Global warming makes it harder for marine animals than land animals

Marine animals are more vulnerable to global warming than the animals on land, which has led the sea creatures to disappear faster than the land animals, according to a recent study.

Though land animals are at risk as they are not able to adapt to the new climate changes, the marine animals are at a higher risk as a rise in temperature controls their geographic limits, oxygen availability and nutrient supplies, the research said.

The researchers from Rutgers University have found that the population of ocean species are vanishing at double the rate of land animals. It was the first study comparing the temperature effect on animals on land and sea.
The researchers have analysed as many as 400 species for the study. They conducted thermal safety margins in the marine as well as terrestrial species to determine how much warming they could tolerate.

As per the thermal safety margins, it was found that the heat was much for many of the species. They also found many of the marine species had vanished from their historical territory and the rate of disappearance was seen to be two fold than that of terrestrial animals.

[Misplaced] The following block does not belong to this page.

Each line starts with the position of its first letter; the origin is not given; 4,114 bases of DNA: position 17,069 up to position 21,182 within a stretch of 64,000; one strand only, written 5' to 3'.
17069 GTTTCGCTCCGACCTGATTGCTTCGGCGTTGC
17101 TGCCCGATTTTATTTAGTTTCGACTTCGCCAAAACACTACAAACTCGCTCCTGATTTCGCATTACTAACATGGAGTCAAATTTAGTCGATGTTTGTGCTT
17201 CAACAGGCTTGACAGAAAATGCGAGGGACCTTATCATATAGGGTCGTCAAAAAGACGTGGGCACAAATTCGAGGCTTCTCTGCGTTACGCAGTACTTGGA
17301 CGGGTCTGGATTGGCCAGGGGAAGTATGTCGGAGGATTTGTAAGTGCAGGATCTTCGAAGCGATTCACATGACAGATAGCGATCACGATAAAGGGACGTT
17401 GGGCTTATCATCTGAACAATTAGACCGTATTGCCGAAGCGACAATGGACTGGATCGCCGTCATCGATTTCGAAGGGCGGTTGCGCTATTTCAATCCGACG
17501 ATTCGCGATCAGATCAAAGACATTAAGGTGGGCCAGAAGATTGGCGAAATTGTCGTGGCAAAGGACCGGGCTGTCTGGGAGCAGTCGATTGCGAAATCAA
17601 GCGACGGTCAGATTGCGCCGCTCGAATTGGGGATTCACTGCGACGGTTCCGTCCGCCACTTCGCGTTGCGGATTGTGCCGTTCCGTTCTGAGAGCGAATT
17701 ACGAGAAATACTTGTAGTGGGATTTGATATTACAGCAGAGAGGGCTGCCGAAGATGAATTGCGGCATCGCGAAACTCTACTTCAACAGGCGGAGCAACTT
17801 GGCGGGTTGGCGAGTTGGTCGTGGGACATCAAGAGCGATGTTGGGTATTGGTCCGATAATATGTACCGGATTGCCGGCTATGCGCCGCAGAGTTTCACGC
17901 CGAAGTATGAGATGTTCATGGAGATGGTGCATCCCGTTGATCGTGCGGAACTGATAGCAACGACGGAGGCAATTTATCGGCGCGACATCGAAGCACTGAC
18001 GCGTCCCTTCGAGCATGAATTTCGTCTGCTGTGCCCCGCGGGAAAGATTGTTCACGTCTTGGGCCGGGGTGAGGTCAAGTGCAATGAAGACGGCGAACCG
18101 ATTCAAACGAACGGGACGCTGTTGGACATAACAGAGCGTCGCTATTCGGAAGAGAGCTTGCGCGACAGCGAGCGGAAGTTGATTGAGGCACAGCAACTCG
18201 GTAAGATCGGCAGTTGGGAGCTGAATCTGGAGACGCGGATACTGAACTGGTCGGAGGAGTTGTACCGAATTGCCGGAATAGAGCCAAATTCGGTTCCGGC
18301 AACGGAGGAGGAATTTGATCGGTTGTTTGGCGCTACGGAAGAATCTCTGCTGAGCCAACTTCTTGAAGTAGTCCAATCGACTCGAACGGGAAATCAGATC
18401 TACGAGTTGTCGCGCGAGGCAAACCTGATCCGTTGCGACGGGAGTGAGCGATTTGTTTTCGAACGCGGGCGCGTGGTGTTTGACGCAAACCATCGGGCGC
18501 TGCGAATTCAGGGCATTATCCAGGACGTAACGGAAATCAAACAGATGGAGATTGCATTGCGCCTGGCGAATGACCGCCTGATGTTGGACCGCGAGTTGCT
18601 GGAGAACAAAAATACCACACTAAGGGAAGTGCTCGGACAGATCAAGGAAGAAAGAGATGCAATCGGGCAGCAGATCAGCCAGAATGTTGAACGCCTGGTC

The researchers say that even a slight variation in the temperature could affect marine life. When some species can migrate to other regions, some others such as sea anemones and corals cannot move and get extinct from a region.

The Study also points out that Winter Flounder, Atlantic Halibut and ocean quahog have all disappeared from the natural territories. The scientists also say that cardinal fish and damselfish that lived on coral reefs were seen to have disappeared from certain regions.

It has also been reported that many of the species that experience warming do not have any place to hide in the ocean like that of the animals in the land. As such they are just wandering and swimming in the warm waters only. The researchers also warn of ocean deserts in the future where no fish could live.

They have also pointed out to extreme ocean heat wave that has already devastated some the ocean ecosystem.
Apart from calling to bring down greenhouse gas emission, the researchers suggest stopping overfishing, limiting the destruction of ocean habitat and rebuilding overfished population as a means to address the species loss.

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